Yeah we think we can. Obviously you any product that we do so whether it's OE, aftermarket, both parts and service, it's a negotiation, but there is push back, there is negotiation that goes on with pricing. But let face it, I think we are into such a strong market. I think the emphasis on the producer side today is to make sure that they can get the product when they need it, and less on pricing, that obviously will reverse and change as we move to the cycle and get deeper into cycle.

Robert Wertheimer - Morgan Stanley

Thanks.

Operator

And the next question comes from the line of Barry Bannister from Stifel Nicolaus. Please proceed.

Barry Bannister - Stifel Nicolaus and Company, Incorporated

Hi, guys. Nice quarter.

Timothy W. Sullivan - President, Chief Executive Officer and Director

Hey, thank you.

Barry Bannister - Stifel Nicolaus and Company, Incorporated

What is the sequentially affect of dollars of sales foregone in underground in first quarter attributable to this materials issue? And what sort of estimate can you give us of the dollar affect in 2Q, 3Q, 4Q, how quickly it trails off, I need to quantify it.

Timothy W. Sullivan - President, Chief Executive Officer and Director

By dollar affect, as far as impact to margin?

Barry Bannister - Stifel Nicolaus and Company, Incorporated

No impact to shipments, sales that were foregone by not having the steel.

Timothy W. Sullivan - President, Chief Executive Officer and Director

Okay, we are back on track.

Craig R. Mackus - Chief Financial Officer, Secretary

I can answer that. I think it was about $20 million, $25 million in the first quarter.

Barry Bannister - Stifel Nicolaus and Company, Incorporated

And essentially no affect in 2Q and beyond?

Timothy W. Sullivan - President, Chief Executive Officer and Director

Right.

Craig R. Mackus - Chief Financial Officer, Secretary

Right. Because of the strong order level in the fourth quarter and first quarter, there was extremely high demands. So, the shortfall we had in the first quarter will be compensated for in subsequent quarters.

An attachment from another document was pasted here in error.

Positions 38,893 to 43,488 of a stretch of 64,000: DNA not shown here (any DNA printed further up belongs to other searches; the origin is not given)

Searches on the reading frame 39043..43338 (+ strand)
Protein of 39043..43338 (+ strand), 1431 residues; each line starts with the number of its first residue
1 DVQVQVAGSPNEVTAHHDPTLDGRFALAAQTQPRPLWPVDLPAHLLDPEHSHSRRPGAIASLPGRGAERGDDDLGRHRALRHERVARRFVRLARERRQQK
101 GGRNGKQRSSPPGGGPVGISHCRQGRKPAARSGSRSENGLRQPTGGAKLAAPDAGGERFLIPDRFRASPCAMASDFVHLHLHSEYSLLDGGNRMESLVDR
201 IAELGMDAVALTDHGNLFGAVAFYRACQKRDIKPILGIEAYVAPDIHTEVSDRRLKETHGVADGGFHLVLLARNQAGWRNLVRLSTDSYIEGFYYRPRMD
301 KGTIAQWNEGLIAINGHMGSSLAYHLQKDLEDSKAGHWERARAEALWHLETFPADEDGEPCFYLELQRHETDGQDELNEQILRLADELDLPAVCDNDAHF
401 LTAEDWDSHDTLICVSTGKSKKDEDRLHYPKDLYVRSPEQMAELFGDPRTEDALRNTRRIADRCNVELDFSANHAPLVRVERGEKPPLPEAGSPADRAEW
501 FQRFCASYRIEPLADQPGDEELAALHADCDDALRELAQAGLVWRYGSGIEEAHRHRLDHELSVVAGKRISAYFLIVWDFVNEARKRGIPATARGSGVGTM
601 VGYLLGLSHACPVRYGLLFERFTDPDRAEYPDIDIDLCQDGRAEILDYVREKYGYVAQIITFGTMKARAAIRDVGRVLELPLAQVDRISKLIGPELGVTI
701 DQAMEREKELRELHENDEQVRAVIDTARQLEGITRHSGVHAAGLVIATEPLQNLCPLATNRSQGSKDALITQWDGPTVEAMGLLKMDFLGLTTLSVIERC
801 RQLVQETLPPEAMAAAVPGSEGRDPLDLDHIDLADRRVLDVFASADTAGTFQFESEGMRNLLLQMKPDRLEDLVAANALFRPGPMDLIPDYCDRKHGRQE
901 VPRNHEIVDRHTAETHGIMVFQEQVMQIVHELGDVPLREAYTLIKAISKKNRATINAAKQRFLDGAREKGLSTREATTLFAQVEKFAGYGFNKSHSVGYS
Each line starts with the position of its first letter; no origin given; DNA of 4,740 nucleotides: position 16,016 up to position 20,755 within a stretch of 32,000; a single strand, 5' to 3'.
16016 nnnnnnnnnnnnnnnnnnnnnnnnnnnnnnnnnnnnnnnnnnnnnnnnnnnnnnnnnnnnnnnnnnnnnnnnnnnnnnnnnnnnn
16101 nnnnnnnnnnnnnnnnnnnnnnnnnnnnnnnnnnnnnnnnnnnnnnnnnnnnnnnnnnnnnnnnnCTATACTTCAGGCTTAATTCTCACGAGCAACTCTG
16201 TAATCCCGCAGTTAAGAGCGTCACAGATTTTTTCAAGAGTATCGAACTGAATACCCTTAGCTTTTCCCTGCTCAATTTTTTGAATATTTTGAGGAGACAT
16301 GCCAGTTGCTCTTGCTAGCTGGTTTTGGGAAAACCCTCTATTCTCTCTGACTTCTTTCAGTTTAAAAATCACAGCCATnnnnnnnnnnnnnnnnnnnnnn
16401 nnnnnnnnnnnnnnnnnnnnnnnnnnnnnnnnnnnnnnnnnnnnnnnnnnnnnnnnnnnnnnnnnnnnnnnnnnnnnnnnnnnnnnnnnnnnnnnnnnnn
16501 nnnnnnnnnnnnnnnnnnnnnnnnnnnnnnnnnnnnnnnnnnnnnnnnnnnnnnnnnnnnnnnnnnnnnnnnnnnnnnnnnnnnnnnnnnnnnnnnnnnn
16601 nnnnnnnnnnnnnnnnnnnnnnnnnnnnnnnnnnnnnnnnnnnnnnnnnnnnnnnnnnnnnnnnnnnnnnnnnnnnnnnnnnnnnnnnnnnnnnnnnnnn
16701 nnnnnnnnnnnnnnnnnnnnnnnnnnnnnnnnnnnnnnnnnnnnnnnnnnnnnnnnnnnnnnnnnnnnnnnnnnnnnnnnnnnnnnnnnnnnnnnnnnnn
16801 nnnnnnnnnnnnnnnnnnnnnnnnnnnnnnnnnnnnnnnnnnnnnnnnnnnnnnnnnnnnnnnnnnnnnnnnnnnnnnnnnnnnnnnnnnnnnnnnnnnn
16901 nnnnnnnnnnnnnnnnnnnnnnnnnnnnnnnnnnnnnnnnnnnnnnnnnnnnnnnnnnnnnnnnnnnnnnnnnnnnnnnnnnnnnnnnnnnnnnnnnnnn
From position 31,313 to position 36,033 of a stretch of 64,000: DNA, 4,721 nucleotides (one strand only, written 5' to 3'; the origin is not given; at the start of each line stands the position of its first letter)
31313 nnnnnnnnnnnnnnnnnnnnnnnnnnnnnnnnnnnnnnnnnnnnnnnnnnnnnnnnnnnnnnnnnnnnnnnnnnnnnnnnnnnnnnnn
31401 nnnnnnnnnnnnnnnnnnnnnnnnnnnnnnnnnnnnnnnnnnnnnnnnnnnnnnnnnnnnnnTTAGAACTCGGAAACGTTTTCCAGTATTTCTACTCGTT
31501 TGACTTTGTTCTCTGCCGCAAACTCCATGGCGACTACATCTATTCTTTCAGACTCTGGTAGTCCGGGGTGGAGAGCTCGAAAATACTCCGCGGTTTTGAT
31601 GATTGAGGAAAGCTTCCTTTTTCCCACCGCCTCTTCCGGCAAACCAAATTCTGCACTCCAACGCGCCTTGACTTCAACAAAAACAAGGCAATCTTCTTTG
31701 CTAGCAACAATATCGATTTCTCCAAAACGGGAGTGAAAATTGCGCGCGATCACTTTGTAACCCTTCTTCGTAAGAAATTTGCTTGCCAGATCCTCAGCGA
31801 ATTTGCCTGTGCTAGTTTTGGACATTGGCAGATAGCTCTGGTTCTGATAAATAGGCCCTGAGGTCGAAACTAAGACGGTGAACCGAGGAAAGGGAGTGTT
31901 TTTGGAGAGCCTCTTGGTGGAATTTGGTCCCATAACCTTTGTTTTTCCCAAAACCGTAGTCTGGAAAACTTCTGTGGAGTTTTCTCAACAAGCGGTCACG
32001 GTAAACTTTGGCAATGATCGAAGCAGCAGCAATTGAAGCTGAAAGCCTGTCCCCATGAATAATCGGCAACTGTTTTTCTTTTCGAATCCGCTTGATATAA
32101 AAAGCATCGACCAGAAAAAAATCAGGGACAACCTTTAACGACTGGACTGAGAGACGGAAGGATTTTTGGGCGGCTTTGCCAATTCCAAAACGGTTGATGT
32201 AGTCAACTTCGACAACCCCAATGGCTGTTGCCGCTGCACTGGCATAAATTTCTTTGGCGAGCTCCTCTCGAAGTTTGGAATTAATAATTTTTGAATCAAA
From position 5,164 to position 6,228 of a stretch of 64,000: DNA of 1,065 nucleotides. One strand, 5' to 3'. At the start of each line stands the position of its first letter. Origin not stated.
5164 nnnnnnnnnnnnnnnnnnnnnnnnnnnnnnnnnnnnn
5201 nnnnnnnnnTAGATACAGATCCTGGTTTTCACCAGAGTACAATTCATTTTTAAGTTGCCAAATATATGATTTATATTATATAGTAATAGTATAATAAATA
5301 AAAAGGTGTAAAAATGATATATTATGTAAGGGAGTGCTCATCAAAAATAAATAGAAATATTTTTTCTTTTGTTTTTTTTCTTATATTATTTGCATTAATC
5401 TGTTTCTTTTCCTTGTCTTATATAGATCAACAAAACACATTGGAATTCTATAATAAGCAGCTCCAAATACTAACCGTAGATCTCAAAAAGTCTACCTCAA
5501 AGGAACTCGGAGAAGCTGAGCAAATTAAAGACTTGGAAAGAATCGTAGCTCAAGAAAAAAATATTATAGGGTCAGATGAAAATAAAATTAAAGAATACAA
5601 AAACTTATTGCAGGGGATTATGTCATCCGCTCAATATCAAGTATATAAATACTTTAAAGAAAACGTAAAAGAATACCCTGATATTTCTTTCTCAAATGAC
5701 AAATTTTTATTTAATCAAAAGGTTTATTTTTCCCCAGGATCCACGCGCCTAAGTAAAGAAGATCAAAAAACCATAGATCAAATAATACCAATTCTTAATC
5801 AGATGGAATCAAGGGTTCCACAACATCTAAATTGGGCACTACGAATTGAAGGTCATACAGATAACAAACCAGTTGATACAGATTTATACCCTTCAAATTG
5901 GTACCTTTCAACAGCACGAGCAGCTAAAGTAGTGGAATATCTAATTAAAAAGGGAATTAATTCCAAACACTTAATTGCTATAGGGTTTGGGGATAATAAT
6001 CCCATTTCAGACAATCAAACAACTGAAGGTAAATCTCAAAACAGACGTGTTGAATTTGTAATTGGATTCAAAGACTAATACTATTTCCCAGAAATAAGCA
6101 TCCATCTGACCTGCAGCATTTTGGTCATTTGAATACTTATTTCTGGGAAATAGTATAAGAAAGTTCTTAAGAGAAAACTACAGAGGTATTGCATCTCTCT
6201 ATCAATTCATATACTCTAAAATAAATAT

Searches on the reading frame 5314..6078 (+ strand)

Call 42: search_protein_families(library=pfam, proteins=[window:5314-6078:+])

Barry Bannister - Stifel Nicolaus and Company, Incorporated

And then you mentioned some SAP integration cost on the IT side that hit SG&A, as it pertained to the merger integration of DBT. Can you talk about what the dollar affect was of just miscellaneous SAP and other SG&A charges that might have occurred in SG&A?

Craig R. Mackus - Chief Financial Officer, Secretary

Alright. In the fourth quarter we have mentioned that DBT is in a process of upgrade they already have the SAP, they are upgrading at to the latest versions and they expense about $1 million towards that initiative and they have completed three of the five installations working on the final through right now. On most of the cost we have to expense is related to training cost and they are still in the process of upgrading the software in the first quarter so, the first quarter it wasn't of significant amount of expense for the SAP implementation was very insignificant but probably a little bit higher towards the overhead at the under the year 2004 with part around at that level may be in the second and maybe part of the third quarter as we start spending money on training to in personnel on how to using the software.

Barry Bannister - Stifel Nicolaus and Company, Incorporated

Can you put a round number on it or we talking $1 million of SG&A?

Craig R. Mackus - Chief Financial Officer, Secretary

About a $1 million and $1.5 million total between the two quarters.

Barry Bannister - Stifel Nicolaus and Company, Incorporated

In the 2Q, 3Q period.

Unidentified Company Representative

Yeah that whole period. $1.5 million this quarter $1.5 million total we see in the two quarters.

Barry Bannister - Stifel Nicolaus and Company, Incorporated

And then lastly, I want to do a chart of the capital spending of the surface only division going way back. Can you just give me the break out for the full year '07 and your '08 projection for surface only CapEx?

Unidentified Company Representative